. Written by Cecilia Dart-Thorn. $TBA

Weather Witch is the third part of the four part Crowthistle Chronicles.
It follows the life of Asrathiel daughter of Jewel and her husband Arran Maelstronnar. With her father having left the four kingdoms in search of a means to bring her mother Jewel out of her deathlike sleep, Asrathiel grows up to become potently one of the most powerful weather mage's ever.

Brought up in the peaceful environs of High Darioneth, she is boldly thrust into the political maneuvering of the four kingdoms, with the King of Slievmordhu, Uabhar who is attempting to take over control of all four kingdoms and break the power of the weather mage's.

This is about all I can say about this part of the Crowthistle Chronicles as to write more would be to give too much away about the story plot.
While I enjoyed both The well of Tears and Weather Witch I would suggest you wait until the last part of the chronicles Fallowblade is released and then read all four back to back to get the continuity of the whole Chronicles for the best enjoyment out of reading this series. Reviewed by Eddie.


Druid's Sword
. Written by Sara Douglas. $TBA

Sara Douglas is yet another Australian author, from South Australia but now living in Tasmania. After starting off as a nurse she gained an PhD in Modern English History form the University of Adelaide, and moved to La Trobe University in Bendigo as a senior lecturer in Medieval History. Her first novel Battleaxe was published in 1995, and she has since written the Axis trilogy, The Crucible series, the Wayfarer Redempetion and the current Troy game series of which druid's Sword is the fourth and last installment.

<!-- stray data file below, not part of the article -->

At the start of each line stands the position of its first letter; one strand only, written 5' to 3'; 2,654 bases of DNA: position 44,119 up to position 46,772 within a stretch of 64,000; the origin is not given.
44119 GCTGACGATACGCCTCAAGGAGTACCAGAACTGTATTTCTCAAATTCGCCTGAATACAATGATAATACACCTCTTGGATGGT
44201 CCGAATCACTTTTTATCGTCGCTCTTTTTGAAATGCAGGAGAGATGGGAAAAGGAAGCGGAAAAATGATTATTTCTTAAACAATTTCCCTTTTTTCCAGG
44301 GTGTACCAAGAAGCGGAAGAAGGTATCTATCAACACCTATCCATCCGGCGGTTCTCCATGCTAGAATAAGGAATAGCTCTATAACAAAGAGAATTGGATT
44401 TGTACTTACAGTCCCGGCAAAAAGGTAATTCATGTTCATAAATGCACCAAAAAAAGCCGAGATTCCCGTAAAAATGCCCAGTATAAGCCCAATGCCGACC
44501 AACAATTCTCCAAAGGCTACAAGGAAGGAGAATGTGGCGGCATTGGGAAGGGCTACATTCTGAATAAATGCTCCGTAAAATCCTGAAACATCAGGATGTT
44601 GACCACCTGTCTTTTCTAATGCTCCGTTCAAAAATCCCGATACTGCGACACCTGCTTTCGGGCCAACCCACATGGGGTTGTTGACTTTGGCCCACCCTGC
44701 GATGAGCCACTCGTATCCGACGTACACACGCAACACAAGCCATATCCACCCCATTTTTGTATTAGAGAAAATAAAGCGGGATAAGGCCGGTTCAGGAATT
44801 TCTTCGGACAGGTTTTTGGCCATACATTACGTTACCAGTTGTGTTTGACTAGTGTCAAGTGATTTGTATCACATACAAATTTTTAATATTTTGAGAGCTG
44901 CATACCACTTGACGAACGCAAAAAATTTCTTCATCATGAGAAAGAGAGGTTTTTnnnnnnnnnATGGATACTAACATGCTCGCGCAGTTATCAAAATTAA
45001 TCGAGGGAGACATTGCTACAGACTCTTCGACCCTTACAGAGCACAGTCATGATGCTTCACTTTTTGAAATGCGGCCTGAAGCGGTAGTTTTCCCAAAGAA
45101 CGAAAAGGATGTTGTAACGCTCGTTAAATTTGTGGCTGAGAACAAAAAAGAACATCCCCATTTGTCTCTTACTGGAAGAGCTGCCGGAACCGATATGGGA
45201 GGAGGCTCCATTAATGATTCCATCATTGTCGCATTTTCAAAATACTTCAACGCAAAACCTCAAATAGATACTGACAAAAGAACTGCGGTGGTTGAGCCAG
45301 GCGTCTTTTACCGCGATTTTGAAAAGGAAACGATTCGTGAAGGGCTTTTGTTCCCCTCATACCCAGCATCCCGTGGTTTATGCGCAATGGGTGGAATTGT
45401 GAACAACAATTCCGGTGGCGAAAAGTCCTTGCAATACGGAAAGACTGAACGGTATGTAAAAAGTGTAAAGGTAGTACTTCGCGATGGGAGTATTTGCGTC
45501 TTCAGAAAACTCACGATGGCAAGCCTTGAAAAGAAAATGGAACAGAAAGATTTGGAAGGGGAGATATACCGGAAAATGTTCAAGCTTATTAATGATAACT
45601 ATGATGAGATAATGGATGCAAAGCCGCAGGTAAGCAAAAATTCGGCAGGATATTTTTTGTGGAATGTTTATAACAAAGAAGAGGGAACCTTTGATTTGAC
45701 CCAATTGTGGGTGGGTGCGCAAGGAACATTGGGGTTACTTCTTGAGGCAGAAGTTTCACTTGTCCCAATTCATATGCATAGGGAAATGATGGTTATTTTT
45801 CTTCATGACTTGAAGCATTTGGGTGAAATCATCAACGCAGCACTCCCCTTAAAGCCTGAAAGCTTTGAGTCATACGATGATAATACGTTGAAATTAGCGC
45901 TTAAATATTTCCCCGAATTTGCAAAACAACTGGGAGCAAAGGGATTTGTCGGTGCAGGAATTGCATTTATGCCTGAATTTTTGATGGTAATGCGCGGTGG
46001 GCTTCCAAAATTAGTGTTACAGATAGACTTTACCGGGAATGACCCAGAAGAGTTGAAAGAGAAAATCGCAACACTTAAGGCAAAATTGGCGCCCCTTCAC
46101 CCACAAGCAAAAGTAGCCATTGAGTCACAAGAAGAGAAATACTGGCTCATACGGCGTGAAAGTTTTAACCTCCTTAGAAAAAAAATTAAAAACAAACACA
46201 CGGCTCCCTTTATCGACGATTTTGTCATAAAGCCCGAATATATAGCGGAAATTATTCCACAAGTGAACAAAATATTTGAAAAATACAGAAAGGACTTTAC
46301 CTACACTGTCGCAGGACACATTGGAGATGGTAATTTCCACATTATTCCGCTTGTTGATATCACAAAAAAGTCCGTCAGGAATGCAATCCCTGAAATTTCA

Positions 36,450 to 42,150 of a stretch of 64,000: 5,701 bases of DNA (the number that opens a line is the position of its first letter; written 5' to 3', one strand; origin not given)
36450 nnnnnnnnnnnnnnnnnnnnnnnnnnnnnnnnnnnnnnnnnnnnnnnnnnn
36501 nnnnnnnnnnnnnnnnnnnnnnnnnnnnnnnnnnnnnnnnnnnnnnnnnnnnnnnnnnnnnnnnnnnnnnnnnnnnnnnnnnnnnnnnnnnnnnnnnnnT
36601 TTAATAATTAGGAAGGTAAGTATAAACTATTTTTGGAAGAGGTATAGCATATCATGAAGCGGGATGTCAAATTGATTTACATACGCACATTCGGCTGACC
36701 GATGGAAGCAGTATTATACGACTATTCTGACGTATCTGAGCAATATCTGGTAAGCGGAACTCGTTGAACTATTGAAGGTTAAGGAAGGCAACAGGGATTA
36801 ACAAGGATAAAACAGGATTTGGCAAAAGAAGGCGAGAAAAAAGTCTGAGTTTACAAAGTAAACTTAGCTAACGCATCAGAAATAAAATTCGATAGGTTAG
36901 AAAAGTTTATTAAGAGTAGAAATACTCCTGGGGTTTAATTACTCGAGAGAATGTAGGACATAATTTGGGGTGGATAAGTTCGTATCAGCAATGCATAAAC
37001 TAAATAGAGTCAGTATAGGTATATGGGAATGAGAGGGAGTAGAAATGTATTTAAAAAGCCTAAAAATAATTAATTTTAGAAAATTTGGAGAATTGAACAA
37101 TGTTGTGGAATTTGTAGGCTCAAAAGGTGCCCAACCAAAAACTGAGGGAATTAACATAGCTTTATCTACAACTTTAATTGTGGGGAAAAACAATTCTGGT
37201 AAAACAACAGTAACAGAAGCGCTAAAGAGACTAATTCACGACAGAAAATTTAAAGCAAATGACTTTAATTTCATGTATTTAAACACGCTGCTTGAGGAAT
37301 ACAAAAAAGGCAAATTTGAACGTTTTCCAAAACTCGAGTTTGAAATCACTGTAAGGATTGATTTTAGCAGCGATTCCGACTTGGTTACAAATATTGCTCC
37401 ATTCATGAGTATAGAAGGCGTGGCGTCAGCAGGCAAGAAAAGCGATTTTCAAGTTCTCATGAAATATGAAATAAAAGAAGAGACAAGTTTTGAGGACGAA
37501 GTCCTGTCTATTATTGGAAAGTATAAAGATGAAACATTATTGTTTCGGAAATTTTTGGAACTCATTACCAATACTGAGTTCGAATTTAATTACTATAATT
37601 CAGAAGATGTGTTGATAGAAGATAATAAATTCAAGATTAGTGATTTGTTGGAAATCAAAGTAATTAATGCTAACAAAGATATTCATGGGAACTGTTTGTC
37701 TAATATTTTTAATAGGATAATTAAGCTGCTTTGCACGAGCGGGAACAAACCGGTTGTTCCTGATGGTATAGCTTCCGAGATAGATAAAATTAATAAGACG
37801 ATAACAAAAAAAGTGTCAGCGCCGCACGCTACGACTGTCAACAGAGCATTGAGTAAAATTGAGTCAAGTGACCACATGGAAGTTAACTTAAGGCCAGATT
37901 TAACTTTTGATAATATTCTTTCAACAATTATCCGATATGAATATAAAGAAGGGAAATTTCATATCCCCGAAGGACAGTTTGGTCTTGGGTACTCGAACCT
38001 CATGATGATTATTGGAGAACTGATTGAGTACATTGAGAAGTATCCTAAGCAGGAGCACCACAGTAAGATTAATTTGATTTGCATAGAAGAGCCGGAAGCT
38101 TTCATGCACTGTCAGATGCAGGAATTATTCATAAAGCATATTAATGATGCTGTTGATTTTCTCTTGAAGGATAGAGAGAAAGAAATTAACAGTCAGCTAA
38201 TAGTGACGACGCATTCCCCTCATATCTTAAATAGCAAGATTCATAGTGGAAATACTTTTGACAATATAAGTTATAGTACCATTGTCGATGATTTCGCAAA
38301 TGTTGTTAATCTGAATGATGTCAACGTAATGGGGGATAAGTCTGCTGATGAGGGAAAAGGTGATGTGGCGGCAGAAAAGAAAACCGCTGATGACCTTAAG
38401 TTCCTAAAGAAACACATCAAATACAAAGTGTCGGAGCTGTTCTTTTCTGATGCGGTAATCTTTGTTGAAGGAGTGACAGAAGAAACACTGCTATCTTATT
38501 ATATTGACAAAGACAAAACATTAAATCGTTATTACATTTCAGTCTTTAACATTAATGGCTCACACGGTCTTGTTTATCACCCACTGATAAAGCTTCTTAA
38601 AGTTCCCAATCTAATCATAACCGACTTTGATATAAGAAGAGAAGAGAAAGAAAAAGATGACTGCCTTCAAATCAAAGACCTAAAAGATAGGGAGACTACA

Set in and around London from August 1939 to May 1941 it tells the story of the protagonists of the previous four books and their attempt to destroy the now evil Troy game.

Jack Skelton, once Brutus who started the Troy Game 4000 years ago has returned to London after three hundred years of exile in America. Reunited with both old allies and old adversaries, they must all put thousands of years of both rivalry and friendship behind them to come together and find away to destroy the Troy game, which has become aware and is attempting to take over both the land and Faerie.